Another successful program providing timely dental services to preschool children is North Carolina's "Into the Mouths of Babes." This program is unique in that it was the first to train medical providers to offer dental services such as risk assessment, screening, referral, fluoride varnish application, and caregivers' counselling. Evaluations from this program indicated non-dental professionals were able to provide preventive dental services that dentists were not providing. Children were receiving services that otherwise would not be available to them [32].

Another key policy opportunity is addressing the regulation of who can provide dental services. State Dental Licensing Boards currently control what services dental professionals can provide and the type of supervision needed. Allowing dental hygienists more independent practice in public health sites and clinics would help bridge the gap by providing early general and oral health promotion activities for infants. Expansion of functions of auxiliary dental personnel is also important to increase services for preschool children.

Conclusion

"We have the knowledge, skills and tools to eliminate the suffering of dental disease for most children, yet somehow we have failed to put the pieces together for our most vulnerable children. Children from families with low incomes, minority children, and those with special health needs have been left behind." [33] (CE Fox, quoted in Spisak et al. 1998).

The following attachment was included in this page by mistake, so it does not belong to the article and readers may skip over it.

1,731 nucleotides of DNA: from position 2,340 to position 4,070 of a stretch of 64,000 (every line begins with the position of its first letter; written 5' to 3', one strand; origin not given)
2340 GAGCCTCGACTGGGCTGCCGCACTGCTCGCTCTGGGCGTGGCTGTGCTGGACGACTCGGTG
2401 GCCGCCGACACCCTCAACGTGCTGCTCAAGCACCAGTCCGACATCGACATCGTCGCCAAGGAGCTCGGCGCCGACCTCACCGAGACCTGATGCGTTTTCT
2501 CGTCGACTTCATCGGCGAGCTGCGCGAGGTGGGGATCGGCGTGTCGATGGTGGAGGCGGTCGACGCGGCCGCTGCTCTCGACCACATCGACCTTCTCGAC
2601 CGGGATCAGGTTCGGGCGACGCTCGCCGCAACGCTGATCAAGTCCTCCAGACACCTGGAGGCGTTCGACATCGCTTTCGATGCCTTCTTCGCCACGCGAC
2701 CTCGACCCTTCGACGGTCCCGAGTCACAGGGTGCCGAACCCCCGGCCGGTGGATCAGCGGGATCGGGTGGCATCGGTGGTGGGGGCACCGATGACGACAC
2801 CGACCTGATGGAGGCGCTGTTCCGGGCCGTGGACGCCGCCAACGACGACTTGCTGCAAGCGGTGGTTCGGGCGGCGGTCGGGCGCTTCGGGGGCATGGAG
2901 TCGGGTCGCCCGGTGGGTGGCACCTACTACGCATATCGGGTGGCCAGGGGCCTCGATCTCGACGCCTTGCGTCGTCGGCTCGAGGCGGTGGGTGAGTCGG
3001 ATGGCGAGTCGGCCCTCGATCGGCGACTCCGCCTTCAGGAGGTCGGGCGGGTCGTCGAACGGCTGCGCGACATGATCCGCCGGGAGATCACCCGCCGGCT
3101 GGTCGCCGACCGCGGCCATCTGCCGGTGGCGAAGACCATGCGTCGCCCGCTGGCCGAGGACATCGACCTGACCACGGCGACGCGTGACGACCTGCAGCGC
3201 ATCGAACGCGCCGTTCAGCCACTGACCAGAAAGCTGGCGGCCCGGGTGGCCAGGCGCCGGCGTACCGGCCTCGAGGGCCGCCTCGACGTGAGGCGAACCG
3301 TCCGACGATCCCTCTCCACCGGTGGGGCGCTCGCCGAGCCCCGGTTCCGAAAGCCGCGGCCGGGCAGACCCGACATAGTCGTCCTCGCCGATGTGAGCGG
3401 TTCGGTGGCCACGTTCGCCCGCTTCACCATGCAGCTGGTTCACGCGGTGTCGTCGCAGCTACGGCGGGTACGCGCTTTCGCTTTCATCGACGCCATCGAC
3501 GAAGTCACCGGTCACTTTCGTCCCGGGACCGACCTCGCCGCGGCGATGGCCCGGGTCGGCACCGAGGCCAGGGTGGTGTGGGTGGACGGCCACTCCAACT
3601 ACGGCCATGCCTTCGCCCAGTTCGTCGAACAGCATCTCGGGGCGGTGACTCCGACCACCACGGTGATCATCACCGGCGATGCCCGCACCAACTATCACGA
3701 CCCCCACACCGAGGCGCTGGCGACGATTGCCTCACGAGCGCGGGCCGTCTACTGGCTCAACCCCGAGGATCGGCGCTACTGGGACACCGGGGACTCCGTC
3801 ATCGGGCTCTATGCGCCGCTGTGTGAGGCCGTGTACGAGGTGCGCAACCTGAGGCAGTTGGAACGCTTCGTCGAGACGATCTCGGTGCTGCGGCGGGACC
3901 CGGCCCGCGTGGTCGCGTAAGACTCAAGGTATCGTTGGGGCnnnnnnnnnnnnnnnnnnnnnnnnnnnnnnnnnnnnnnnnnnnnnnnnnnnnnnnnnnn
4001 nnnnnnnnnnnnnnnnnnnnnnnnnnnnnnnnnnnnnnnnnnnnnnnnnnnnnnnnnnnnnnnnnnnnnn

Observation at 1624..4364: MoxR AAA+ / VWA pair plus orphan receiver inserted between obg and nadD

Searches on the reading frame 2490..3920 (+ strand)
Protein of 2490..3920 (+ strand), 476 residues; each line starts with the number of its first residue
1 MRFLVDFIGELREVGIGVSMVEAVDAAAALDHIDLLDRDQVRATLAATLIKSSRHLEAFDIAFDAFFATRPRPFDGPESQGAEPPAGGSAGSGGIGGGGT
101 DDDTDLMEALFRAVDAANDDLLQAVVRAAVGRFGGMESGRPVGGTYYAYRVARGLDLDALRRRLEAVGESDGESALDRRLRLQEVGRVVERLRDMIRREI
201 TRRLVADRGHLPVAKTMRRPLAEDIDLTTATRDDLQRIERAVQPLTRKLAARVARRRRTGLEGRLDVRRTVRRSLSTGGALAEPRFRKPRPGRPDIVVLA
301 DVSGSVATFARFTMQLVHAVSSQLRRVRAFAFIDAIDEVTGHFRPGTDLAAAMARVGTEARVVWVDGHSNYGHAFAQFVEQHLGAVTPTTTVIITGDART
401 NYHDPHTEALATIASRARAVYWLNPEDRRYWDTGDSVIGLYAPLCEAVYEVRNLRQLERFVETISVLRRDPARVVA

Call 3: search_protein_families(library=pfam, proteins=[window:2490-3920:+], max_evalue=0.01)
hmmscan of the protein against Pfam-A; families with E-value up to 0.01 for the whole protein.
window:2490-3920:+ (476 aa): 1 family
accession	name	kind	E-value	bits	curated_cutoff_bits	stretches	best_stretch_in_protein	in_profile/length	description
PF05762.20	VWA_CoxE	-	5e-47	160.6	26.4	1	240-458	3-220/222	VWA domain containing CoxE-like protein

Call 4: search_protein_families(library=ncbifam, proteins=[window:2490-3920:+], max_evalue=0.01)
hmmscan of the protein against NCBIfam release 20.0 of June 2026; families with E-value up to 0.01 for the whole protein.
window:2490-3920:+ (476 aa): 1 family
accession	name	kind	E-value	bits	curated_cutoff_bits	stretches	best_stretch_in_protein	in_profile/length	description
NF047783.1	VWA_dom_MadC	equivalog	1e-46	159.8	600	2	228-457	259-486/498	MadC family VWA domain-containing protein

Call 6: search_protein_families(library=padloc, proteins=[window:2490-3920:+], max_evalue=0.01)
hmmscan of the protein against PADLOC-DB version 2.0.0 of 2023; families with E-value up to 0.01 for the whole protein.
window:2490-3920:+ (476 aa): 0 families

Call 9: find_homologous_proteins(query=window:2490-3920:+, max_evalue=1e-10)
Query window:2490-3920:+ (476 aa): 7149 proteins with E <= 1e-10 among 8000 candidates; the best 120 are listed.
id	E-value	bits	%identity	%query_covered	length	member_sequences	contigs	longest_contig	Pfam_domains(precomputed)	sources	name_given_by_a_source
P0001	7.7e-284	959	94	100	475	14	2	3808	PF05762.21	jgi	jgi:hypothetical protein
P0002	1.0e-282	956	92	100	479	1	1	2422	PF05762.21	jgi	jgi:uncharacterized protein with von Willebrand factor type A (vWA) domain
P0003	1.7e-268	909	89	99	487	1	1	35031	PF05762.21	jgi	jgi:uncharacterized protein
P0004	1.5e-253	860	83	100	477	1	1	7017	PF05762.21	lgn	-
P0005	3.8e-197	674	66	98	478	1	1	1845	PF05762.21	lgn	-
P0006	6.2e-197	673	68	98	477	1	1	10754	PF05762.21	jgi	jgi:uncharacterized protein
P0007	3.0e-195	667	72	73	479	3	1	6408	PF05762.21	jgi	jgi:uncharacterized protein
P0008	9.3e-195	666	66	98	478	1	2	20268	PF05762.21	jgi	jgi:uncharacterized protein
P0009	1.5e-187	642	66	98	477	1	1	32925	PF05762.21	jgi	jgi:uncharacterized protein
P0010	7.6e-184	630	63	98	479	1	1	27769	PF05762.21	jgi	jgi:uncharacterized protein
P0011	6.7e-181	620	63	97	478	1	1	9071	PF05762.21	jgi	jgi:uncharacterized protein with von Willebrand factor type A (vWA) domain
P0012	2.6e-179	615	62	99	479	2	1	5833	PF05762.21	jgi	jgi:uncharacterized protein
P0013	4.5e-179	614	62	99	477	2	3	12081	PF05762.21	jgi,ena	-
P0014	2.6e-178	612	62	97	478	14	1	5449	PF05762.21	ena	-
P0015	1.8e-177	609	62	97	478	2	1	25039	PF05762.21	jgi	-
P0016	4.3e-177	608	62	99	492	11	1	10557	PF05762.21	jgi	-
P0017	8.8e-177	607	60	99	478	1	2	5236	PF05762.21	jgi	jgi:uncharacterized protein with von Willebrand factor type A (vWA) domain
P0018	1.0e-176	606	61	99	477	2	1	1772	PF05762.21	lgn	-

The best intentions, the most innovative technologies will not improve the oral health of America's children until there is a system that actually provides consistent oral health care. The fact that low-income children 2–5 years of age have not experienced a reduction in caries prevalence in the past 10 years clearly indicates that the interventions to prevent and treat ECC have not adequately reached all members of the community. We assume that the problem in oral health practices reaching the community is one of dissemination. There has been sufficient research to identify the best practices to prevent and treat caries in ideal circumstances. New research studies need to take into account the real-life circumstances of low-income groups including their experiences interacting with the dental care system.

Competing interests

The author(s) declare that they have no competing interests.

Authors' contributions

All authors read and approved the final manuscript.